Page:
SHREWSBURY, Mass. – As part of Oak Middle School's "Changing the Conversation" program, a group of boys took it upon themselves to encourage their peers to make a difference.
When eighth graders Stan Pearson, Doug Fisher, Tim Smith and Nathaniel Auzenbergs heard that the girls in the school would be having a program called "Finding Kind" their first question was – what are we doing for the boys?
Assistant Principal Ann Wentzell and Counselor Kristen Minio encouraged these boys to come up with something.
On Jan. 12, this group of four friends presented all of the boys within the school their film, featuring clips from "The Blind Side," "Pay it Forward" and "A Small Act" and encouraged them to discuss the idea of making a difference.
"Most understood that these acts were small, but that they made a big difference in the receiver's life," Fisher said.
These boys also wrote a "Making a Difference" pledge and asked all of their peers to sign it and come up with ways that they would help improve the community.
"They said they really liked how it was set up and it did make them think," Fisher said of the response from his classmates.
Following the program, these boys said they are seeing a difference among their classmates.
"I've seen kids holding doors for classmates or teachers and saying kind words, like please and thank you to the lunch ladies," Pearson said.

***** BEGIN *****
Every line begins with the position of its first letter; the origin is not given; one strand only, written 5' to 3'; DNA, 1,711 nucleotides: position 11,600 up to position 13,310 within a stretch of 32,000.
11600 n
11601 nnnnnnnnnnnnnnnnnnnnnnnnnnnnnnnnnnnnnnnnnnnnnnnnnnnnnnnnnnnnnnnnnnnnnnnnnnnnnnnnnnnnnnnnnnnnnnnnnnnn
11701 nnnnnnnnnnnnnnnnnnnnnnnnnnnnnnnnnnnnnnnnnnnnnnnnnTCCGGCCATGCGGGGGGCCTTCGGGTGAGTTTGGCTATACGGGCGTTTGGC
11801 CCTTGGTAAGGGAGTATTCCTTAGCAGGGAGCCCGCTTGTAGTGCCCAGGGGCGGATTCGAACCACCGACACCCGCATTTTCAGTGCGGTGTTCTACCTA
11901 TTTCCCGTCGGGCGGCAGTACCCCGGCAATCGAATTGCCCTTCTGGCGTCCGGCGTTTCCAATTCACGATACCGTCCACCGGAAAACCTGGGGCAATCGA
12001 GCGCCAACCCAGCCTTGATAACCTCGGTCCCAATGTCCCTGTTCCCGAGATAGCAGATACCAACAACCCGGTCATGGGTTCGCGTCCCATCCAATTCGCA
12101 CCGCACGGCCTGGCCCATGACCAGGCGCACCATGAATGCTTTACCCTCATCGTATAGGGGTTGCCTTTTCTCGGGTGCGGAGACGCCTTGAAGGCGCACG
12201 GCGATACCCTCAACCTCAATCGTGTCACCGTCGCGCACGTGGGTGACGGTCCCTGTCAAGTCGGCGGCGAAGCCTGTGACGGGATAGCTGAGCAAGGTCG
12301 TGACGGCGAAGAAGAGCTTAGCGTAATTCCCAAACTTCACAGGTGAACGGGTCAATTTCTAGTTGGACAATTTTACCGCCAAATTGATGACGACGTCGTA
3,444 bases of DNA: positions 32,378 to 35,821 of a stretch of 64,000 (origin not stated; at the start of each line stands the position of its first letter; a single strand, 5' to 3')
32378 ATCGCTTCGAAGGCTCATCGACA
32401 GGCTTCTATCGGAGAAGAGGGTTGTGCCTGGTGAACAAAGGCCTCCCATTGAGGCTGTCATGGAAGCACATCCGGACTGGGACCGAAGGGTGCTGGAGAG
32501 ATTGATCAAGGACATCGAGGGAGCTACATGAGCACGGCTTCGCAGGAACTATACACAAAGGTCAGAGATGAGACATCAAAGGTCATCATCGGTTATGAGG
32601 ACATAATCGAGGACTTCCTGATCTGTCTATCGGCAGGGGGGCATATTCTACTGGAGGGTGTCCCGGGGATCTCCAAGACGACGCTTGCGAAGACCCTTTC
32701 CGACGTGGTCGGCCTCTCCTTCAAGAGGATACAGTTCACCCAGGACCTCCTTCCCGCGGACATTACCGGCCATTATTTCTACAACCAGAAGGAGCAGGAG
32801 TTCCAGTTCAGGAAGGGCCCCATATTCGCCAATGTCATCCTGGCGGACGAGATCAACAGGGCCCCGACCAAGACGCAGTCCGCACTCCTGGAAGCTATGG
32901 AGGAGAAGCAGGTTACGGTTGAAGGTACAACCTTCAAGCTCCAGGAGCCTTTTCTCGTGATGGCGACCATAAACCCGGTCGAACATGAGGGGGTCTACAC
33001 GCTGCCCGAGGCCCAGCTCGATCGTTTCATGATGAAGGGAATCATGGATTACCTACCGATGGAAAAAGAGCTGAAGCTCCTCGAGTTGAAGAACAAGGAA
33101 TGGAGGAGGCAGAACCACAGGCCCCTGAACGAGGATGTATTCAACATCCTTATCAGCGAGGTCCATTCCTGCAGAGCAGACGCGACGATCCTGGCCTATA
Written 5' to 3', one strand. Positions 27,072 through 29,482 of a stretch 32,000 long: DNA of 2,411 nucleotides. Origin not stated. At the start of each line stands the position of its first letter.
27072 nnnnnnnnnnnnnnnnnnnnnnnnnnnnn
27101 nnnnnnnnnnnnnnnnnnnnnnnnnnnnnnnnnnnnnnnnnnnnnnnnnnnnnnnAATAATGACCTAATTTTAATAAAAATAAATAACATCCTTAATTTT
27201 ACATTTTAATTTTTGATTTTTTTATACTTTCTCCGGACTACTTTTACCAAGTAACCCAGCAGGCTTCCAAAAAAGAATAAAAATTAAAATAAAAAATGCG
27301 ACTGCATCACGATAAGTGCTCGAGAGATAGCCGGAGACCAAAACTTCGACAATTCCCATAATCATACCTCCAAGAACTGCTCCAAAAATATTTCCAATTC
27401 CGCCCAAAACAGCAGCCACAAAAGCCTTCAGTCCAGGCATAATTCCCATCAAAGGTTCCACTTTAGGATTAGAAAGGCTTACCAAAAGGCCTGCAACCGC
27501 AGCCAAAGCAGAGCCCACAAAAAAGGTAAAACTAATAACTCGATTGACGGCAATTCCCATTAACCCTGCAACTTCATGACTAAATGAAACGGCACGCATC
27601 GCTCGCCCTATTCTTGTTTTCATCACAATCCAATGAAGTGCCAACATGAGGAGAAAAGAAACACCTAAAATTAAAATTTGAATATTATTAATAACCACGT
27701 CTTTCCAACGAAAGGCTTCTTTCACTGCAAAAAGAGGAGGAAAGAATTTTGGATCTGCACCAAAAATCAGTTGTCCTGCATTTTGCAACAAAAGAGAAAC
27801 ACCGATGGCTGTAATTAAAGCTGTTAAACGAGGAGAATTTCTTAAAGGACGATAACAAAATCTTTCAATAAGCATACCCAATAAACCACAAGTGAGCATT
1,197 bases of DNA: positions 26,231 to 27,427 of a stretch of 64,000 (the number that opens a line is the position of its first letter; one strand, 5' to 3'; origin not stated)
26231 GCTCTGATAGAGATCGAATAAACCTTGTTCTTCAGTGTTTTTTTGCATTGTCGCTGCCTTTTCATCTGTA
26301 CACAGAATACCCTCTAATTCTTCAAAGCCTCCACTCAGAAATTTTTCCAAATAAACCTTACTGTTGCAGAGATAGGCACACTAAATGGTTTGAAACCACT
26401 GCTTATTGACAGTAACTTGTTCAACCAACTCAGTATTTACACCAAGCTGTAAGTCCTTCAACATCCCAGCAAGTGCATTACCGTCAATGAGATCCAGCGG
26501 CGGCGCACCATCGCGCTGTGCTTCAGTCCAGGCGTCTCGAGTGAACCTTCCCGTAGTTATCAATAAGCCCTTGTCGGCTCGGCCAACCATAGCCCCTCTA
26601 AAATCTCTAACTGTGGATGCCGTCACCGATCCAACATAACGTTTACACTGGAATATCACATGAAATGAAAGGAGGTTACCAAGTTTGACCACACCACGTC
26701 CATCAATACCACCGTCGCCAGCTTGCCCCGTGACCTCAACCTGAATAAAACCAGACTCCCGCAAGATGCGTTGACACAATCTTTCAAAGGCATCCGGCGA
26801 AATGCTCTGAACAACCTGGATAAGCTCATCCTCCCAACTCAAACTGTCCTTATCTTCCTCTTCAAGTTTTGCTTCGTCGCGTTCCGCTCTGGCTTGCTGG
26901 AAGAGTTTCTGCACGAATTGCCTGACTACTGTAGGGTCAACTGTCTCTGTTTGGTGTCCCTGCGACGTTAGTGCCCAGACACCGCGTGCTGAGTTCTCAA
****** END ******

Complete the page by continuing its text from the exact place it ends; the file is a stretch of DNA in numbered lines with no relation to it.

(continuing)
Pearson also said that the conversation has continued within the school following the program.
"There have been kids I don't even know coming up to me and telling me how cool that was," Pearson said. "It has sparked a lot of long conversations."
The boys also said they thought it was helpful that this program was created by them for their peers.
"They said it was more like a face-to-face conversation with us, rather than something adults are telling them to do," Fisher said. "It was something their fellow peers wanted them to do."
Included in their program, inspirational speaker Paul Phillips spoke last Thursday night to the male students and their fathers about being a better person.
"He talked about how he'd rather have good people close to him," Fisher said of Phillips, who is also the Head Basketball Coach at Clark University. "For example, he said when picking his basketball team he looks at character, grades and skill, in that order."
Superintendent of Schools Joseph Sawyer said this was a great conversation that has come out of the anti-bullying plans put into place in the school district last year..
"I think it's another example of ways the schools are being proactive in helping students build character," Sawyer said. "This is how you build on the already-great school culture."
Administrators said this has also been a great experience for students to gain leadership experience.
"It feels good to participate in the community," Pearson said. He said he and his friends like to take a leadership role, but never expected this project to get so big.
The girls program is set to take place later this month and concentrates on kindness. The showing of "Finding Kind" will take place on Monday, Jan. 30 at 7 p.m. Parents are asked to refrain from bringing children younger than the seventh grade.